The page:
In many respects, this has been the most difficult project I have ever undertaken. Particularly at the beginning, writing and reading about mass trauma that was both close and far from my own life elicited feelings of sorrow and pain. While I have not “gotten beyond” and banished feelings of loss, or have achieved “closure”—if that were even possible—by writing this book I have found a way to acknowledge these feelings of loss and to weave them into the story of my life and my family. I have also, I hope, told a larger story that will be useful to others, about the enduring presence of difficult pasts.

(p.194) Finally, I also encountered ethical dilemmas around issues of privacy and risk, particularly when it came to deciding whether or not to identify the survivors by name.6 Sociological convention calls for researchers to protect the anonymity of their research subjects by assigning them pseudonyms. But many of these individuals, who had never before spoken publicly about their experiences, were developing a sense of agency and dignity, and reconstructing a sense of self through acts of storytelling. If I disguised their names, and disconnected their stories from their person, was I silencing them once again? Was I, in effect, wiping out their identities, at least metaphorically, and failing to portray them as complete humans?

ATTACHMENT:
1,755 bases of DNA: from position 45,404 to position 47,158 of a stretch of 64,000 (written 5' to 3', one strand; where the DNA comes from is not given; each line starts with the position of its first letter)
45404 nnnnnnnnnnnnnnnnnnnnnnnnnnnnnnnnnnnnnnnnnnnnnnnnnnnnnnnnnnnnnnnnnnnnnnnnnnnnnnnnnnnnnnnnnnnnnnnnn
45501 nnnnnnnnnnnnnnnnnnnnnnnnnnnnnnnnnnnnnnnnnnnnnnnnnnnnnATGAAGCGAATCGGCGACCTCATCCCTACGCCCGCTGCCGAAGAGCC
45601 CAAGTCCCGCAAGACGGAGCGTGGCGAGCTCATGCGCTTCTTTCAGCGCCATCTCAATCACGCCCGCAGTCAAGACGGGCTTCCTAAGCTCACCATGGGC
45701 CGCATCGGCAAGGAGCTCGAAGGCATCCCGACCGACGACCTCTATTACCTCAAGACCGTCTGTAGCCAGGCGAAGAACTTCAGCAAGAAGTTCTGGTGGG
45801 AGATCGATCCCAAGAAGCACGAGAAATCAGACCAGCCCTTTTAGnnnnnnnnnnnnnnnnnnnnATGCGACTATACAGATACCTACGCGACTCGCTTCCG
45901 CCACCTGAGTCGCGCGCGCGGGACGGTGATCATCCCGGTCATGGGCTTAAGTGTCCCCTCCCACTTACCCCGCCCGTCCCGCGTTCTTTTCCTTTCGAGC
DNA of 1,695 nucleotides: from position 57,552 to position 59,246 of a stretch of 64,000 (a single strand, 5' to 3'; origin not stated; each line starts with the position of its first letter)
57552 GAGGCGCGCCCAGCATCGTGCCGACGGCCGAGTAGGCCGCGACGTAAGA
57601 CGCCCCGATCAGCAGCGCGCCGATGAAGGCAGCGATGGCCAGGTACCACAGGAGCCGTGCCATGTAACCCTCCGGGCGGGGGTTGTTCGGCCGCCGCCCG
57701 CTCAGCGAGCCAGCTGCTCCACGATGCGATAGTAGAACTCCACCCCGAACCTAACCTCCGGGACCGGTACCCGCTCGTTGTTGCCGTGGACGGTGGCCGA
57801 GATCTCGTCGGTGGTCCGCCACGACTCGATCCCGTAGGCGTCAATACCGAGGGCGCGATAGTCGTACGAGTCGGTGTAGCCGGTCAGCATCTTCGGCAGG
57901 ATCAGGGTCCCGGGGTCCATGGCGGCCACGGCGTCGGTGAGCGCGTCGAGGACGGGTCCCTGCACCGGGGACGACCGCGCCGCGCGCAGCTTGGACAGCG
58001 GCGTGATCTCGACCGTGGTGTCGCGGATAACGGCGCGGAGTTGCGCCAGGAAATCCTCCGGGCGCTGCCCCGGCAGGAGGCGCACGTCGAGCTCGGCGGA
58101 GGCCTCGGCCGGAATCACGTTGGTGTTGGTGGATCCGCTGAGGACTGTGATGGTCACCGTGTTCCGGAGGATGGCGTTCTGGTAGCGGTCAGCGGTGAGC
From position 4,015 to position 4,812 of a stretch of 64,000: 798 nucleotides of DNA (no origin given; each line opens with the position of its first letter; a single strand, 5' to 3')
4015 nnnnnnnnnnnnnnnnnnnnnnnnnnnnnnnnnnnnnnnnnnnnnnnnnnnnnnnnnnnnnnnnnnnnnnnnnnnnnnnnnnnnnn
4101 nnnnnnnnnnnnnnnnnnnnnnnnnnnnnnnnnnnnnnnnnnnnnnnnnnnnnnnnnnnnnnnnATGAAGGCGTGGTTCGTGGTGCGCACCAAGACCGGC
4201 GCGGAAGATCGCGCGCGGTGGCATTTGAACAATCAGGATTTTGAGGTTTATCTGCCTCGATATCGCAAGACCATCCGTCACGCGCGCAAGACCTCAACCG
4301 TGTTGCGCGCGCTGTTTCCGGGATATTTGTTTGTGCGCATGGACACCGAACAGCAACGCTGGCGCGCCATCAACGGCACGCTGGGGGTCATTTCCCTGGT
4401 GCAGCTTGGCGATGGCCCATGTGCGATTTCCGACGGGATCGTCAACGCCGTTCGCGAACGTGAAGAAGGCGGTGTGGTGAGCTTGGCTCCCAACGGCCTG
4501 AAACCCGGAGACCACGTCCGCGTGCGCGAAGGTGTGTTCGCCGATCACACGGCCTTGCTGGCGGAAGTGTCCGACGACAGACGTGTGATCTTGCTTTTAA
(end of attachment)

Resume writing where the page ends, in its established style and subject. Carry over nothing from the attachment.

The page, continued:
I decided to use to the actual names of my survivor respondents, having been granted permission to do so by the United States Holocaust Memorial Museum’s Oral History collection; many of the oral histories are now available online, and individual subjects can therefore be easily identified. To protect individuals’ privacy, and to comply with the wishes of the Transcending Trauma Project, I assigned pseudonyms to descendants. For the 15 interviews with children of survivors that I conducted myself, I used the real names of public figures, and asked others whether they wished to be identified by their real names. If I could not locate them, I assigned them pseudonyms. To protect the identities of participants on second generation listservs, I refer to individuals by first names, although many of these first names have been changed.